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File Created: 24-Jul-1985 by BC Geological Survey (BCGS)
Last Edit:  01-Mar-2021 by Karl A. Flower (KAF)

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NMI 082M4 Ag1
Name HOMESTAKE (L.827), HOMESTAKE MINE, KAMAD, MAX, SIN 6 Mining Division Kamloops
BCGS Map 082M011
Status Past Producer NTS Map 082M04W
Latitude 051º 06' 40'' UTM 11 (NAD 83)
Longitude 119º 49' 44'' Northing 5665987
Easting 301989
Commodities Silver, Lead, Zinc, Gold, Copper, Barite, Mica Deposit Types G06 : Noranda/Kuroko massive sulphide Cu-Pb-Zn
Tectonic Belt Omineca Terrane Kootenay
Capsule Geology

The Homestake deposit is located on Homestead Creek, approximately 21.5 kilometres south east of the community of Barriere.

The deposit is hosted by quartz-talc-sericite schists, sericite-quartz phyllite and sericite-chlorite-quartz phyllite derived from felsic to intermediate volcanic rocks (Unit EBA) of the Lower Cambrian and older(?) to Mississippian Eagle Bay Formation. The rocks are overlain by intermediate to felsic volcanic and volcaniclastic rocks (Unit EBF) which hosts the Rea Gold deposit (082M 191), 4 kilometres north. These units are overlain by metasedimentary rocks consisting of argillites, siltstones and grits, which are structurally overlain, to the east by mafic volcanic rocks (Unit EBG) (see Map 56 for unit descriptions).

The deposit lies on the southern limb of a northwest trending, tight, overturned syncline. An east dipping thrust fault is inferred to separate the felsic to intermediate metavolcanics and the more mafic metavolcanics to the east.

Several barite lenses with variable amounts of sulphides occur near the top of a bleached, rusty-yellowish weathered zone of pyritic sericite-quartz schist interpreted to be a highly altered, felsic tuff. The schistosity and compositional layering dip at shallow to moderate angles to the northeast. The main horizon consisting of massive to banded barite, metallic minerals and quartz-sericite are cut by veins and lenses of quartz. The metallic minerals include tetrahedrite, galena, sphalerite, pyrite, chalcopyrite, argentite, native silver and trace ruby silver and native gold. The bayle-basemetal deposit has an extremely large sericite mica envelope.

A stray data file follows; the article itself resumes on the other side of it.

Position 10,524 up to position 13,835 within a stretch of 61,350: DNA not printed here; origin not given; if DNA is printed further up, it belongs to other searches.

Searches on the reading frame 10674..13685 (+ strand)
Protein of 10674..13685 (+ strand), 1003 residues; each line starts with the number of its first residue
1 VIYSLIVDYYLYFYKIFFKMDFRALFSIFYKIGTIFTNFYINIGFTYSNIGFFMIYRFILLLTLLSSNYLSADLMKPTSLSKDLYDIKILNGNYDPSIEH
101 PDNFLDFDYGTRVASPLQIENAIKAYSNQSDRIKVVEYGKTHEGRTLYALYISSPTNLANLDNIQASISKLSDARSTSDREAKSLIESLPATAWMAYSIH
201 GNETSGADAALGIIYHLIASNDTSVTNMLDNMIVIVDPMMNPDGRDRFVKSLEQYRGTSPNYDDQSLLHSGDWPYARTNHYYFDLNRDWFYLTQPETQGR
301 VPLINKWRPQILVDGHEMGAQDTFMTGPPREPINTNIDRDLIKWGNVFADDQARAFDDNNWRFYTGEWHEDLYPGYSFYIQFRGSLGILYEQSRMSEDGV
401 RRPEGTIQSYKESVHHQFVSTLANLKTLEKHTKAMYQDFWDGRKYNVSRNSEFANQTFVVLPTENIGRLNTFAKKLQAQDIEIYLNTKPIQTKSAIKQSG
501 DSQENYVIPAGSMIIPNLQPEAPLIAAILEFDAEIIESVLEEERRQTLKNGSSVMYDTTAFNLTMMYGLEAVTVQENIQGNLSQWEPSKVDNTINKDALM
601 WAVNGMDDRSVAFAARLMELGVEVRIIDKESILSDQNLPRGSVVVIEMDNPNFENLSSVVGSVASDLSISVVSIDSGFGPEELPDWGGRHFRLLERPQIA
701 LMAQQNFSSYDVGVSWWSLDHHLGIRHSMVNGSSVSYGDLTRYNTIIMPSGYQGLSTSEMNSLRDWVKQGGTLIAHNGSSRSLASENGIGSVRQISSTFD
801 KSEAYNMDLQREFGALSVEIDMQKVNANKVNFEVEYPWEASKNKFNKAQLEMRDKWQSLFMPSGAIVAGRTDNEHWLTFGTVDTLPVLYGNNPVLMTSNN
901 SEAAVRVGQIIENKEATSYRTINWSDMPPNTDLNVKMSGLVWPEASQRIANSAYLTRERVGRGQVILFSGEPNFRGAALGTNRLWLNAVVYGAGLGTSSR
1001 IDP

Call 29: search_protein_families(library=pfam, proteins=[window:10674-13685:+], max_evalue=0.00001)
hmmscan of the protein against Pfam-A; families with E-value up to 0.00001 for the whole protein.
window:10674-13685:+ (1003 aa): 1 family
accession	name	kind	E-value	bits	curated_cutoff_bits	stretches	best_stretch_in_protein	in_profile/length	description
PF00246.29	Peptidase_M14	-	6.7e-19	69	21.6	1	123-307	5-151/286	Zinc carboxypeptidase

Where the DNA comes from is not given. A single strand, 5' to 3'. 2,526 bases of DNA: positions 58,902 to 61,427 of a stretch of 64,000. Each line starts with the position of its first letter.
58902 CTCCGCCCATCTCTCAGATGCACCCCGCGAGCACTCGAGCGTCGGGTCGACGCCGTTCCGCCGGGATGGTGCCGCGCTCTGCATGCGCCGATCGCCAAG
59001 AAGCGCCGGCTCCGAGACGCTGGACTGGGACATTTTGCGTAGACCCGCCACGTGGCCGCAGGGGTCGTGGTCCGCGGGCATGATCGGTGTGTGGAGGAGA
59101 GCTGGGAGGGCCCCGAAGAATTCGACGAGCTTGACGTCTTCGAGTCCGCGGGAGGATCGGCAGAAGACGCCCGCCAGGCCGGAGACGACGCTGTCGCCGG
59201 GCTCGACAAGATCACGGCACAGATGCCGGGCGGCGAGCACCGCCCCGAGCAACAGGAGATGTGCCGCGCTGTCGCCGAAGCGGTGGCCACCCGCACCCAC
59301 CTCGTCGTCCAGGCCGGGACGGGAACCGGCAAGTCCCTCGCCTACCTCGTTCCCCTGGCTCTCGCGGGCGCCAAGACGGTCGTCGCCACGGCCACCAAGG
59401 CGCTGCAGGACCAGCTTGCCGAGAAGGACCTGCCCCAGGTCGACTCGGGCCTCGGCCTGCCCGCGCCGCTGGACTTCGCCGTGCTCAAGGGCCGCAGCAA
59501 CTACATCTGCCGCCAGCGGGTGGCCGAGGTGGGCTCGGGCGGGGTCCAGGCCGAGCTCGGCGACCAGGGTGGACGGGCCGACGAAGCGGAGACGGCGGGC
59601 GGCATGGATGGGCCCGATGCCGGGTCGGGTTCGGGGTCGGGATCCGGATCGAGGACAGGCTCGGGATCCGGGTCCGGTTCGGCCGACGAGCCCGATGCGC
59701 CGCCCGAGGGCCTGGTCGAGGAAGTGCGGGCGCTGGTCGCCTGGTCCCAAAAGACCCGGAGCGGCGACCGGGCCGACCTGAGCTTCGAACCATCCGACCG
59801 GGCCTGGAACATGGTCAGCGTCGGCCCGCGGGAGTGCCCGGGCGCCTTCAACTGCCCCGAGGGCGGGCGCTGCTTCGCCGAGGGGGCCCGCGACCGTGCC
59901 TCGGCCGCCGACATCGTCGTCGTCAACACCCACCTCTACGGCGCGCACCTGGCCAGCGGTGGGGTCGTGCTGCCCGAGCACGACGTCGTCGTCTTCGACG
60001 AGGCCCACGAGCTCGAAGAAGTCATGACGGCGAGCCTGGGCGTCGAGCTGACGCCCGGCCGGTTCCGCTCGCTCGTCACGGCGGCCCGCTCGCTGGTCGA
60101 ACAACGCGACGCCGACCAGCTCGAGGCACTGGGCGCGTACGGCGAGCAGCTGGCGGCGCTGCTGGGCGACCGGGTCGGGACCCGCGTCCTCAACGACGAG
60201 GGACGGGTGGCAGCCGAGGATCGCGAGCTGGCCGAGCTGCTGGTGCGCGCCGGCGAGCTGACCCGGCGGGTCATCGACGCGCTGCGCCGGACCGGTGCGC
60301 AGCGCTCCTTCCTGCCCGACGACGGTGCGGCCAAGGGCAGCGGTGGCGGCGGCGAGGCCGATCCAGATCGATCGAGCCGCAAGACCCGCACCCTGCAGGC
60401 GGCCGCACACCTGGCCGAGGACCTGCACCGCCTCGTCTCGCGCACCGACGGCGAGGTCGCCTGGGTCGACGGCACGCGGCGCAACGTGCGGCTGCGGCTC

At least three zones of mineralization, referred to as the 300, 400 and 500 zones, have been identified above the 1750 Level adit and in the area of the 1750 raise. The 500 zone averages 6.8 to 10.5 metres in width and is comprised of a 0.3- to 2.4-metre wide lower barite zone and a 0.2- to 1.5-metre wide upper high-grade quartz schist zone separated by 4.5 to 6.0 metres of semi-barren schist to the west. The 400 zone, located approximately 21 to 23 metres above the 500 zone, varies from 3.0 to 9.0 metres in width from the west to east, averaging approximately 3.5 to 3.9 metres, and comprises massive barite. The zone appears to join with the 300 zone near the centre of the deposit and the two are separated by up to 12 metres of schists. The 300 zone is reported to vary from 3.0 to 9.0 metres in width with an average of approximately 6.0 to 7.0 metres. The ‘Barite Bluff’ outcrop is likely the surface exposure of the 300 zone. A series of narrow lenticular mineralized pods, known as the Hanging Wall zone, is located above the 300 zone. The mineralized zones are reported to have at least a 120-metre strike length and have been traced for at least 210 to 300 metres along dip. Mineralization is reported to be controlled by drag or cross folding associated with movement along the main 2250 fault. The 300 and 400 zones are cut-off to the southeast by the main 2250 fault.

Later work, in 2005, describes at least two subparallel massive sulphide-barite horizons. The horizons trend northwest and dip at shallow angles to the northeast. The lower horizon lies approximately 40 metres below the upper horizon. The horizons have been traced by diamond drilling for approximately 300 metres downdip and are reported to thicken downdip. The massive sulphide-barite lenses are developed near the structural footwall contact of a sequence of quartz porphyritic felsic tuffs with a cherty tuff or pyritic siltite horizon. The lenses strike 130 to 140 degrees, dip 30 degrees northeast and plunge 25 to 30 degrees east to northeast.

The Victory group is comprised of the Treasure (L.4567) and Signet (L.4568) Crown grants and the former Victory, Eldorado, Dixie and Bullion claims. Development work includes the Wright-Davidson adit and opencut on the Treasure claim, the Dixie adit and the Bullion adit, located approximately 570, 1650 and 2070 metres southeast of the Homestake deposit and at elevations of approximately 825, 645 and 625 metres, respectively. Mineralization comprises quartz-carbonate-sulphide (pyrite-galena-sphalerite) lenses and pods, up to 0.6 metre wide and 3.0 metres long, in quartz-sericite schists and quartzites.